8 3129. STRIKING OUT INDORSEMENT. The holder may at any time strike out any indorsement which is not necessary to his title. The indorser whose indorsement is struck out, and all indorsers subsequent to him, are thereby relieved from liability on the instrument.

History: Enactment approved June 1, 1917, Stats, and Amdts. 1917, p. 1540. In effect July 31, 1917.

8 3130. TRANSFER WITHOUT INDORSEMENT; EFFECT OF. Where the holder of an instrument payable to his order transfers it for value without indorsing it, the transfer vests in the transferee such title as the transferor had therein, and the transferee acquires, in addition, the right to have the indorsement of the transferor. But for the purpose of determining whether the transferee is a holder in due course, the negotiation takes effect as of the time when the indorsement is actually made.

History: Enactment approved June 1, 1917, Stats, and Amdts. 1917,

p. 1540. In effect July 31, 1917. 1. Presentation and demand-Notice.-It the opportunity to pay and overcome "the is the duty of the holder to present the equivalent to an offer of payment on his note at maturity where the maker had part."-First Nat'l Bank v. Pennig, 28 Cal. agreed it should be paid to give the latter App. 267, 151 Pac. 1153.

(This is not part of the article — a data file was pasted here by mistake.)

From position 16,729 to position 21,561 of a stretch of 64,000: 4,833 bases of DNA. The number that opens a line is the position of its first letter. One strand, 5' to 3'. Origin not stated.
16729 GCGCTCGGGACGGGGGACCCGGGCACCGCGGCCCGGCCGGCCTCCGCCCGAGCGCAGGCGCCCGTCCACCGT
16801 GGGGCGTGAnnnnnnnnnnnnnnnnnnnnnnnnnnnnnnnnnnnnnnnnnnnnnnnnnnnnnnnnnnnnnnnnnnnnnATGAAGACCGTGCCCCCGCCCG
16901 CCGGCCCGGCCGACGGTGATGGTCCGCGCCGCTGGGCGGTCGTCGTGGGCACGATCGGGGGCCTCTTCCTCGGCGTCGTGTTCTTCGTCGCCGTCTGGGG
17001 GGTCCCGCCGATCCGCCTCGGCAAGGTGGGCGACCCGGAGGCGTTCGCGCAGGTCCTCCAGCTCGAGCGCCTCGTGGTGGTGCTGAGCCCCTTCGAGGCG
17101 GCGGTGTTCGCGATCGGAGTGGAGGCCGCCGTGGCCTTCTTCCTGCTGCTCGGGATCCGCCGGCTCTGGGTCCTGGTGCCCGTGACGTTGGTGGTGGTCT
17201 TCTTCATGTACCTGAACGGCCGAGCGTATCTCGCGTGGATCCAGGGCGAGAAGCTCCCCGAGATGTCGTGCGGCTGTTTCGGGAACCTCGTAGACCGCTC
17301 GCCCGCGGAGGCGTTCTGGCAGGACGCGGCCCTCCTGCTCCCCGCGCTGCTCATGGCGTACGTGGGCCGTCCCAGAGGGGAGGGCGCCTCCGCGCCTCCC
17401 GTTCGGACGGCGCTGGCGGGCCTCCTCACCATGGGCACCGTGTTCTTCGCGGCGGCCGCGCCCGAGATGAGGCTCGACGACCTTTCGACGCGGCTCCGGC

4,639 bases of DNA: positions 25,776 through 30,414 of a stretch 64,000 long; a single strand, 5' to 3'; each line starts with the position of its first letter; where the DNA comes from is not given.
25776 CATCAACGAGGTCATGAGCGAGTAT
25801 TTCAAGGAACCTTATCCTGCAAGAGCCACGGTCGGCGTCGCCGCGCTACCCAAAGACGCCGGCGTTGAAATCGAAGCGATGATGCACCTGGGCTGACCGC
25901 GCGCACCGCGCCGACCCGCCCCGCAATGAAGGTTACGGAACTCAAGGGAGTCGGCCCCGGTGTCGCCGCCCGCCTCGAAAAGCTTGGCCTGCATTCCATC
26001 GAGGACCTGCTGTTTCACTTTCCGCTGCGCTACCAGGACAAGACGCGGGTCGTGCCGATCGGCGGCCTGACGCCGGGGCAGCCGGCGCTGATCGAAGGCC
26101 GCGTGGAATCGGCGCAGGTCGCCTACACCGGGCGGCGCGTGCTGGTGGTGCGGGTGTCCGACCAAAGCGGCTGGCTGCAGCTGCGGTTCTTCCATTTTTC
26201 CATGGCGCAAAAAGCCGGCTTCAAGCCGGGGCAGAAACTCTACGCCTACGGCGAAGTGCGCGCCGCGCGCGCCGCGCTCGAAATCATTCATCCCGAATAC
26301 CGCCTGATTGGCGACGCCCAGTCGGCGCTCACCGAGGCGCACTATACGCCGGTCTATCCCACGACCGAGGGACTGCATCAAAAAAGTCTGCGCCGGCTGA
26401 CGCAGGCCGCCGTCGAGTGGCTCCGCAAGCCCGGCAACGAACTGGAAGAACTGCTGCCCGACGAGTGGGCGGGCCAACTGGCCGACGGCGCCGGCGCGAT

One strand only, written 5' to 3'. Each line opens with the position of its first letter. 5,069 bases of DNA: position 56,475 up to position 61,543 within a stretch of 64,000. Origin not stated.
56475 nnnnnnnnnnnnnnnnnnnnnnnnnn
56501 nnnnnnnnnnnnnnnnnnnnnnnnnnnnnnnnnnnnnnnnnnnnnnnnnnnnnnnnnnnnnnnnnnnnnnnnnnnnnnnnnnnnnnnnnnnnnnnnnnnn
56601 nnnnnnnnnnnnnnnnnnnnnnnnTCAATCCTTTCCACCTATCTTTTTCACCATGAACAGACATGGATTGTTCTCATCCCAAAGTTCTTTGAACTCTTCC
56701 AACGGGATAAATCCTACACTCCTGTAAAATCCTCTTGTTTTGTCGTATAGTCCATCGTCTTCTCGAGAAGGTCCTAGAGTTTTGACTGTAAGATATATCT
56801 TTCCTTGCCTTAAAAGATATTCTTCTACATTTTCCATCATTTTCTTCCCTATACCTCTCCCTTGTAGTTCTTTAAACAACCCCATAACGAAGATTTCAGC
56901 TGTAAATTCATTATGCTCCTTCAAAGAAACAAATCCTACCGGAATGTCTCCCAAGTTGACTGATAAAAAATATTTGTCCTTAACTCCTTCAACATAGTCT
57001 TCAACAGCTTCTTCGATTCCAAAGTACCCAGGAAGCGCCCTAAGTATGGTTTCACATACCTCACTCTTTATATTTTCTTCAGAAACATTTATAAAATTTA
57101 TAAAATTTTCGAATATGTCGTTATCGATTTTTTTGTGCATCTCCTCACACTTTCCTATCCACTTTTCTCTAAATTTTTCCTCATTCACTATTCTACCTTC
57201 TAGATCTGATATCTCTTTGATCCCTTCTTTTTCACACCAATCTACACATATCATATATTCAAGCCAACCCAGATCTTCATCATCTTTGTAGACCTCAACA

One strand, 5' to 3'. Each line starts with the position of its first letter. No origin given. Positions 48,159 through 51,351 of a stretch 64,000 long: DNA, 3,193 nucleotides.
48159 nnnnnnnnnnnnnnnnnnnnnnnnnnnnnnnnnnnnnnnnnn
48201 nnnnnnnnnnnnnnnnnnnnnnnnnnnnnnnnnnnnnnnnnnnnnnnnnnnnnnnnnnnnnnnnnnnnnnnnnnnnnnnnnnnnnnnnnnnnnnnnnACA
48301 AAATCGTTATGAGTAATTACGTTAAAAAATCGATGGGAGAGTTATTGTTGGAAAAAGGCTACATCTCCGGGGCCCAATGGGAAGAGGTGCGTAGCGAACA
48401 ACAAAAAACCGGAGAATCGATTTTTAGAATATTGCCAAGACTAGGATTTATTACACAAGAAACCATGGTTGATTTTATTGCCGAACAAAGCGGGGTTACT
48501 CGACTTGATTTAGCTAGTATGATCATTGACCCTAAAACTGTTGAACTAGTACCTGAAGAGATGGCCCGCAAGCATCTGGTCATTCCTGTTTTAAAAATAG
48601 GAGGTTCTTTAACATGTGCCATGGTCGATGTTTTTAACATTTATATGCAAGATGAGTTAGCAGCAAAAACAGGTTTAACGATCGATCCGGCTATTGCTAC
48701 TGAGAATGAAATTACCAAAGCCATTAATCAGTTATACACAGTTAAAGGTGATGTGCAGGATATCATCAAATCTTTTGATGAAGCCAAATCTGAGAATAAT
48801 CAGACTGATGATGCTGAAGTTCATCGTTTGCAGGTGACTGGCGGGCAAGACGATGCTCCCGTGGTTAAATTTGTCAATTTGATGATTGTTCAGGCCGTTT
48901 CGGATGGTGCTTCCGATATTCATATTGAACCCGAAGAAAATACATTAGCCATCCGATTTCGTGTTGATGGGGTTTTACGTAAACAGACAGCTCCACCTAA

8 3131. WHEN PRIOR PARTY MAY NEGOTIATE INSTRUMENT. Where an instrument is negotiated back to a prior party such party may, subject to the provisions of this title, reissue and further negotiate the same. But he is not entitled to enforce payment thereof against any intervening party to whom he was personally liable.

History: Enactment approved June 1, 1917, Stats, and Amdts. 1917, p. 1540. In effect July 31, 1917.

ARTICLE IV.

RIGHTS OF THE HOLDER.
8 3132. Right of holder to sue; payment.
§ 3133. What constitutes a holder in due course.
8 3134. When person not deemed holder in due course.
8 3135. Notice before full amount paid.
8 3136. When title defective.
8 3137. What constitutes notice of defect.
§ 3138. Rights of holder in due course.
§ 3139. When subject to original defenses.
8 3140. When deemed holder in due course.

8 3132. RIGHT OF HOLDER TO SUE; PAYMENT. The holder of a negotiable instrument may sue thereon in his own name and payment to him in due course discharges the instrument.

History: Enactment approved June 1, 1917, Stats. and Amdts. 1917, p. 1540. In effect July 31, 1917.

8 3133. WHAT CONSTITUTES A HOLDER IN DUE COURSE. A holder in due course is a holder who has taken the instrument under the following conditions:

1. That it is complete and regular upon its face;

2. That he became the holder of it before it was overdue, and without notice that it had been previously dishonored, if such was the fact;

3. That he took it in good faith and for value;